understandable because russia has a huge nuclear arsenal. they're very important global players. we've got problems in syria, we've got problems in ukraine. problems with with north korea so i think there's just a general reluctance to face up to the fact that when you're dealing with mr. putin, you're dealing with somebody who is a murderer. you probably are familiar with what donald trump has said about this he's being asked on one more occasion about -- the killings that putin has ordered. and a he has said, quote, him once he said -- there's no proof. there's no proof that he's done it. and then another time i think it was after vladimir was poisoned he said well everybody -- everybody killed. so i -- people have asked me why donald trump is bending over backwards
it seems to gain favor with the kremlin. i concern i could go out on a limb and say that i sometimes wonder whether -- these allegations of collusion between russian and the trump campaign if they are true. then it would mean that the kremlin has what we call compromising material on donald trump. and this is -- might be one explanation as to why he literally will not criticize mr. putin. and also why he's done things like his -- trying to weaken the nato alliance. we know that when he went over and met with all of these nato leaders he was very lukewarm and it was quite disheartening to other nato members, so i can't -- i can't begin to really understand what mr. trump's motivation iseses are.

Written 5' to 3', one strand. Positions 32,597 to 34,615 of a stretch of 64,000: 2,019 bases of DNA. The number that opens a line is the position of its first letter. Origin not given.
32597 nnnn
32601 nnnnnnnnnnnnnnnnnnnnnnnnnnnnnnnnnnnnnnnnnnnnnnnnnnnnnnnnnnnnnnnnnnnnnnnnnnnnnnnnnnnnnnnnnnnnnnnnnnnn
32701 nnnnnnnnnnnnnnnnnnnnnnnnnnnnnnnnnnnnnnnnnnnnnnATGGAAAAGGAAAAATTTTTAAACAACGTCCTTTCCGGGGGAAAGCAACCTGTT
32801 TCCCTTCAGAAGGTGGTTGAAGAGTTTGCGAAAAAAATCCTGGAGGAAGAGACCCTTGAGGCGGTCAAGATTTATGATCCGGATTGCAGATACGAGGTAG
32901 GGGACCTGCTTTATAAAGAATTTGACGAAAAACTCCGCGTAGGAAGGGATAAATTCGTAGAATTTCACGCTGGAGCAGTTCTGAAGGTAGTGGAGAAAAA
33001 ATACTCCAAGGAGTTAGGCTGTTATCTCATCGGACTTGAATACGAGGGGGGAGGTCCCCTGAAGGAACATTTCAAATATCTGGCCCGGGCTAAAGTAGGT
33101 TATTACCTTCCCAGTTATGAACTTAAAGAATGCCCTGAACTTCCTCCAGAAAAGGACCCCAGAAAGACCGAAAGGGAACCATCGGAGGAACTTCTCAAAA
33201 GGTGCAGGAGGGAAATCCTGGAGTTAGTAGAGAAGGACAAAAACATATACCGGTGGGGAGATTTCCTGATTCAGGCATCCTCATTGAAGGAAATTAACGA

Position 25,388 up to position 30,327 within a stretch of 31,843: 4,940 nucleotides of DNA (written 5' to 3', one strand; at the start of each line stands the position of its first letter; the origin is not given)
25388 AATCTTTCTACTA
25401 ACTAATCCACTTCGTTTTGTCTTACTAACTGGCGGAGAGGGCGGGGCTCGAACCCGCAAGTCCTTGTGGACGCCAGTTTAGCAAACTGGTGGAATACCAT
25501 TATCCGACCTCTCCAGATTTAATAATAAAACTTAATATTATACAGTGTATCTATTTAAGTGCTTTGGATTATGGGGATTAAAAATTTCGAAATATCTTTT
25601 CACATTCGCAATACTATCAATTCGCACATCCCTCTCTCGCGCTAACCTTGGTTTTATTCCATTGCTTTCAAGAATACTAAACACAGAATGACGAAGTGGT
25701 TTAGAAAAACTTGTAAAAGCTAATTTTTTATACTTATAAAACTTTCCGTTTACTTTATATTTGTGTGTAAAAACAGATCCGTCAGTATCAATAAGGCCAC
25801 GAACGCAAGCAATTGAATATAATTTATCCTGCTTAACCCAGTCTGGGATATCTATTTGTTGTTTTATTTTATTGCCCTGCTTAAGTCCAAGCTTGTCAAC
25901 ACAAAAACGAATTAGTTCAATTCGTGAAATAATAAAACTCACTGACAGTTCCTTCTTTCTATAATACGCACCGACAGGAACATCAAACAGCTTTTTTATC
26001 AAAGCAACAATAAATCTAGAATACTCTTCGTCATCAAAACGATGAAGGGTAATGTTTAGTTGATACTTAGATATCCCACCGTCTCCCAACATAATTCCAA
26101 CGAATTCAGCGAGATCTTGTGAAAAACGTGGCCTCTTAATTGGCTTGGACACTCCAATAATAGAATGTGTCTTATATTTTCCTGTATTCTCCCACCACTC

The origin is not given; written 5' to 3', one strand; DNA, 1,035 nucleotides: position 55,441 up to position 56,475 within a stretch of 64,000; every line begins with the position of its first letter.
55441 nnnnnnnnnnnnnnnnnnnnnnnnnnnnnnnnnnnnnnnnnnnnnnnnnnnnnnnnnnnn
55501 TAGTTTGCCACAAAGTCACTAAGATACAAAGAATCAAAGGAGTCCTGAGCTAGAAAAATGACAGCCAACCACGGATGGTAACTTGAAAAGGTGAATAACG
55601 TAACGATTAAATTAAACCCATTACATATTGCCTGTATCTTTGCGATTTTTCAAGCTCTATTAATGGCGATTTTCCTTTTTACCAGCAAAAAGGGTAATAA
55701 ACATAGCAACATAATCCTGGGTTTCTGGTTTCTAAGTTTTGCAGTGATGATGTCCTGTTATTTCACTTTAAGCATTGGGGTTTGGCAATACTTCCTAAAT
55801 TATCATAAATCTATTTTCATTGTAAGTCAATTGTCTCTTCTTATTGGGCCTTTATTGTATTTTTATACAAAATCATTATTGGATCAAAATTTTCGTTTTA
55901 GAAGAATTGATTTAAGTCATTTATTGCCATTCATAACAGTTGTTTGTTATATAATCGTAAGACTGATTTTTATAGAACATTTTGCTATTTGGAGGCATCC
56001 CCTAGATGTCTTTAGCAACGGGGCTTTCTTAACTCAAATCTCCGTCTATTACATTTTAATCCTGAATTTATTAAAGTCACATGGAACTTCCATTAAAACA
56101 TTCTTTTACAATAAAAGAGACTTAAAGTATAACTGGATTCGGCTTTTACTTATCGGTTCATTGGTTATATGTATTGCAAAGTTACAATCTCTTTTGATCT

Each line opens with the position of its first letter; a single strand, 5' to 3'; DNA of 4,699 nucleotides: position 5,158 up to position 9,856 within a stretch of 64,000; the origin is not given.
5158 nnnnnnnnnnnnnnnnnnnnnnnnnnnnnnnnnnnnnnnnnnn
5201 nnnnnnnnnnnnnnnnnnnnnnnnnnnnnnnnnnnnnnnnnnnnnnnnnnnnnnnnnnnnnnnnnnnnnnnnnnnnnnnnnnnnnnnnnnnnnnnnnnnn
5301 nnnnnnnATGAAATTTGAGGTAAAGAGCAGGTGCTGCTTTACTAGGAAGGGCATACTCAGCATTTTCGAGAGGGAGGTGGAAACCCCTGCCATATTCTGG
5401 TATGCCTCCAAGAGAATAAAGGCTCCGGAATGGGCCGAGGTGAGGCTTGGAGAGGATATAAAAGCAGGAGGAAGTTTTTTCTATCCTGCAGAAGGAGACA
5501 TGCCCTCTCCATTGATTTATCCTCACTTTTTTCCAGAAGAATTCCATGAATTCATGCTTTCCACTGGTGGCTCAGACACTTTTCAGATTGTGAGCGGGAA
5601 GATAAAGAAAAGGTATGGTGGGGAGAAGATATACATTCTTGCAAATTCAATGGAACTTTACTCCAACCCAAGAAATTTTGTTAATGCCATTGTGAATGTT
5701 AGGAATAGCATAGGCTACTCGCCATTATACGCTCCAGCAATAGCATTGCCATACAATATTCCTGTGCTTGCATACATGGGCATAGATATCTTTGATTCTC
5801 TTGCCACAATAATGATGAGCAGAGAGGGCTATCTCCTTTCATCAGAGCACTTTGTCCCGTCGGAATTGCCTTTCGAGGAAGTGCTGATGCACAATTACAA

but -- why ysh why is it important that we know about all of these murder hads first of all i think it is important that government know who they're dealing with . that's one thing fen if there were more acknowledgement and at least at lower levels more -- or more said about what to the kremlin it would certainly be a good thing for the families of the victims of these crimes and also for the human rights groups and the independent journalist that are still -- critical of mr. putin. it just might make mr. putin think twice before he does this again. i also think that -- the the economic sanctions that are in place right now about that extremely effective and i think they should be strengthened and i think there should be no discussion about lessening these sanctions because if they really do, they
really do -- hit the kremlin and reminding them that -- they shouldn't go too far. so my main point to go away is basically that -- leaders who stay in pow by violent and intimidation are not strong rulers. so no matter what the opinions poll say about mr. putin his ratings are now about 86%. i think that this this is a very thin support. and underneath there is discontent caused by a stagnating economy, and a stagnating infrastructure combined with all of the corruption that most people know about is happening at the top. i think that this is a dangerous combination for mr. putin. and as we know last spring there was some pretty serious street